Just north of Mexico City’s Chapultepec Park (Bosque de Chapultepec), the upscale district of Polanco is home to some of the country’s wealthiest families. In addition to high-end real estate, the city’s most luxurious hotels and priciest restaurants line the streets of the district’s five neighborhoods. At the center of it all is the welcoming green space of Parque Lincoln.
Polanco is known primarily for its new residential and business developments, as well as its luxe shopping spots and fine-dining restaurants. The district also houses several cultural attractions. The Soumaya Museum (Museo Soumaya) features Mexican billionaire Carlos Slim’s collection of art, with works by Picasso, Renoir, Dalí, Van Gogh, and others, and the outdoor Angela Peralta Theater hosts music performances and theater productions.
Things to Know Before You Go
Avenida Presidente Masaryk, Polanco’s version of Rodeo Drive, is a must-see for shoppers.
Foodies should consider a food tour in Polanco, home to some of Mexico City’s best restaurants.
Valet parking, enforced dress codes, and reservations are common at many of the district’s restaurants.
How to Get There
Polanco is about a 50-minute drive from Mexico City International Airport and a 35-minute ride from the historical center. The closest metro stations are Auditorio (on the edge of Chapultepec Park) and Polanco.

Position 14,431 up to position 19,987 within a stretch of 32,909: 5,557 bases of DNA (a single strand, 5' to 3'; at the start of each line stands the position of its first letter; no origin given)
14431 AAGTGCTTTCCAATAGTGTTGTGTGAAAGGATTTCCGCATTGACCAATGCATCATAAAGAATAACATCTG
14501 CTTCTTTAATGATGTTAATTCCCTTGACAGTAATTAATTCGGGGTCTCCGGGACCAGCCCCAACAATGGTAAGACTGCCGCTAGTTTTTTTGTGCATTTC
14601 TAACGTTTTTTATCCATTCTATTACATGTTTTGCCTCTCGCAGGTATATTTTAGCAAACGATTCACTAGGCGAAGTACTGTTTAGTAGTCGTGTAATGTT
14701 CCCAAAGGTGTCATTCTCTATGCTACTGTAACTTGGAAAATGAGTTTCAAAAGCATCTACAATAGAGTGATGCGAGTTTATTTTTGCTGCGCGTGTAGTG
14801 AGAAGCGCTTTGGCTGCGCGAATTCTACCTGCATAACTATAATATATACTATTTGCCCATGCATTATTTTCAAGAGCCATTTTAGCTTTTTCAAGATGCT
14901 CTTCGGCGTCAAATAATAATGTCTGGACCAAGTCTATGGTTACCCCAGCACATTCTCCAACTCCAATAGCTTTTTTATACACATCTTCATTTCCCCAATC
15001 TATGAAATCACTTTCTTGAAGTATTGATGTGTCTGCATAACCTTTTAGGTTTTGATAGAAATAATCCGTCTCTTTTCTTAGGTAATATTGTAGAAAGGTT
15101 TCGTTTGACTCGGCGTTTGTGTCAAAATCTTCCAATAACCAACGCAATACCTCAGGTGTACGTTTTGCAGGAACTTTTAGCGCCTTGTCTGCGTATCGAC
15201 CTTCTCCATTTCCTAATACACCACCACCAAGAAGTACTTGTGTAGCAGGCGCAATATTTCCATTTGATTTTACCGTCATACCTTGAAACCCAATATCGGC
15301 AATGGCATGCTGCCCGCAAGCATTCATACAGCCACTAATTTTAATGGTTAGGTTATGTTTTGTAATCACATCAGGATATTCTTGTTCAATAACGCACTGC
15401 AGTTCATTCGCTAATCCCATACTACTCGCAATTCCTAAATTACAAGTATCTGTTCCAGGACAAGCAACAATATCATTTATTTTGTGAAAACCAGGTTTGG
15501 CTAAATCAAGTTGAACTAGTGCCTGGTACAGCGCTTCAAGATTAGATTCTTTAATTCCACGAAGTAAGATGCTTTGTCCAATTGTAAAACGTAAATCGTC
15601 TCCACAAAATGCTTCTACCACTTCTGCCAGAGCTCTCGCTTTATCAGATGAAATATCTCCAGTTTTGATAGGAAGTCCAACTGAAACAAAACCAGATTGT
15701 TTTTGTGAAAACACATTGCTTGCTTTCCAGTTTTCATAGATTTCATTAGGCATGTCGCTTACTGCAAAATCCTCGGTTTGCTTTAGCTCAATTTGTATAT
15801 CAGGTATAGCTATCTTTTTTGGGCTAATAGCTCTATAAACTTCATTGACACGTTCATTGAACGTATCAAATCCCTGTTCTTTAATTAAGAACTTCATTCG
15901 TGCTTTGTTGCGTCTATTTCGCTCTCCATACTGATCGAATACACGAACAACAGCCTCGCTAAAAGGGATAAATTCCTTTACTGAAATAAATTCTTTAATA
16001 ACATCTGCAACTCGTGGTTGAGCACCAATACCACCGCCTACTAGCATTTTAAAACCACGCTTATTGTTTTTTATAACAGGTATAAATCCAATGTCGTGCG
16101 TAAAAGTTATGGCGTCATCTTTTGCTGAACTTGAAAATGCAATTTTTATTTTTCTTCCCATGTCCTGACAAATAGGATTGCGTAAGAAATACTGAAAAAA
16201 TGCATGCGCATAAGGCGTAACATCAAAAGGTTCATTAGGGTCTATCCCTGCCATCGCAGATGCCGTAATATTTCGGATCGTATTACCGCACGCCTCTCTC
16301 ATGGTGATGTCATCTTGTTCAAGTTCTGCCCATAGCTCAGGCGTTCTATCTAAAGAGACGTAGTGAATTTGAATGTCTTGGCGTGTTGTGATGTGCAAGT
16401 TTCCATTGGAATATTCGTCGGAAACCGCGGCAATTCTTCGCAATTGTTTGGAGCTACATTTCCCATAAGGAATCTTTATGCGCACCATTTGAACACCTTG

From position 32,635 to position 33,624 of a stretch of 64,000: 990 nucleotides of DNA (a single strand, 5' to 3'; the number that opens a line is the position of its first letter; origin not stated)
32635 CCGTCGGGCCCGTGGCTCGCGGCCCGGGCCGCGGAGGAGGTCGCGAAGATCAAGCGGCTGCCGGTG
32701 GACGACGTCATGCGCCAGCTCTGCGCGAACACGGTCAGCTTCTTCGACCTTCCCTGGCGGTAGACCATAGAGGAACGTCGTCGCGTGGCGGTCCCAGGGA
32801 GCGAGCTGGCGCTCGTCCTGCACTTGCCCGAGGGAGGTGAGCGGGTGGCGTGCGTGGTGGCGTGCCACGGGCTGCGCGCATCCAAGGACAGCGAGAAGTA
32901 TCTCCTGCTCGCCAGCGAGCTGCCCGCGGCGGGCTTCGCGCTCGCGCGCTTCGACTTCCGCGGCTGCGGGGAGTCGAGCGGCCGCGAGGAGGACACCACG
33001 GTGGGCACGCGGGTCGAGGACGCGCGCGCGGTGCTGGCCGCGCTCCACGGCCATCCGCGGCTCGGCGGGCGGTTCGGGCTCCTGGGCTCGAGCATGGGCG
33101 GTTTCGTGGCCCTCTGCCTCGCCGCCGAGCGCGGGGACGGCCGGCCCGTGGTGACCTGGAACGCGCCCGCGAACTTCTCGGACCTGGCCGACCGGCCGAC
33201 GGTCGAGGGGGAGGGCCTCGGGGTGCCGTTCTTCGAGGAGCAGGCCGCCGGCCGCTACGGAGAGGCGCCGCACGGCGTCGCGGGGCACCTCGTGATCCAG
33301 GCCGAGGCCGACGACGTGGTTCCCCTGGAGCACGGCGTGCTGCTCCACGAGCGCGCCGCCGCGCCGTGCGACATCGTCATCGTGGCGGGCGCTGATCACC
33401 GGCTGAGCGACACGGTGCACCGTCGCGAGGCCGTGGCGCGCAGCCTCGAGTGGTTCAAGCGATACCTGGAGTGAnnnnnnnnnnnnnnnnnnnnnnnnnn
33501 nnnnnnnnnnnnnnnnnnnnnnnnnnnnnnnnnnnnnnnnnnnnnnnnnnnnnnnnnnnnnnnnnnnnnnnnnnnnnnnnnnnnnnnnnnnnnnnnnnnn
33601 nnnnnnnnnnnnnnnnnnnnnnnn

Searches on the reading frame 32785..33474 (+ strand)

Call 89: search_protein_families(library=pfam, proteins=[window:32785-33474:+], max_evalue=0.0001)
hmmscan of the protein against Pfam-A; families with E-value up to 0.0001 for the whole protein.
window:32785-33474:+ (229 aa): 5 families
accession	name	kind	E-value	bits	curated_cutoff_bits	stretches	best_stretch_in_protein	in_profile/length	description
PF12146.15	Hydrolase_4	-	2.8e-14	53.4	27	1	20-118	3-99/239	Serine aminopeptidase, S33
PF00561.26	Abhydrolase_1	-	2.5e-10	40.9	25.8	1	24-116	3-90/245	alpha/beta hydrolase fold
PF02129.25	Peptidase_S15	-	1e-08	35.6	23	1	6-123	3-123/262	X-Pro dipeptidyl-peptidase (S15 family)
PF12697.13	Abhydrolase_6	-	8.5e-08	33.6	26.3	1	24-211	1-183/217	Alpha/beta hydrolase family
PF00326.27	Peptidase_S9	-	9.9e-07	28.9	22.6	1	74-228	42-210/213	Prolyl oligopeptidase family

When to Get There
Many businesses and shops close between 2pm and 4pm, and traffic can be heavy around that time. Mexico City’s peak tourist season typically runs from November to May, so it may be more difficult to get a table at Polanco’s popular restaurants then.
The National Museum of Anthropology
Located on the southern edge of the Polanco district, along Paseo de la Reforma, the National Museum of Anthropology (Museo Nacional de Antropología) houses the largest collection of ancient Mexican art in the world. On display at Mexico City’s most-visited museum are such notable historical items as the Aztec Stone of the Sun, the giant carved heads of the Olmec people, and the Aztec Xochipilli statue.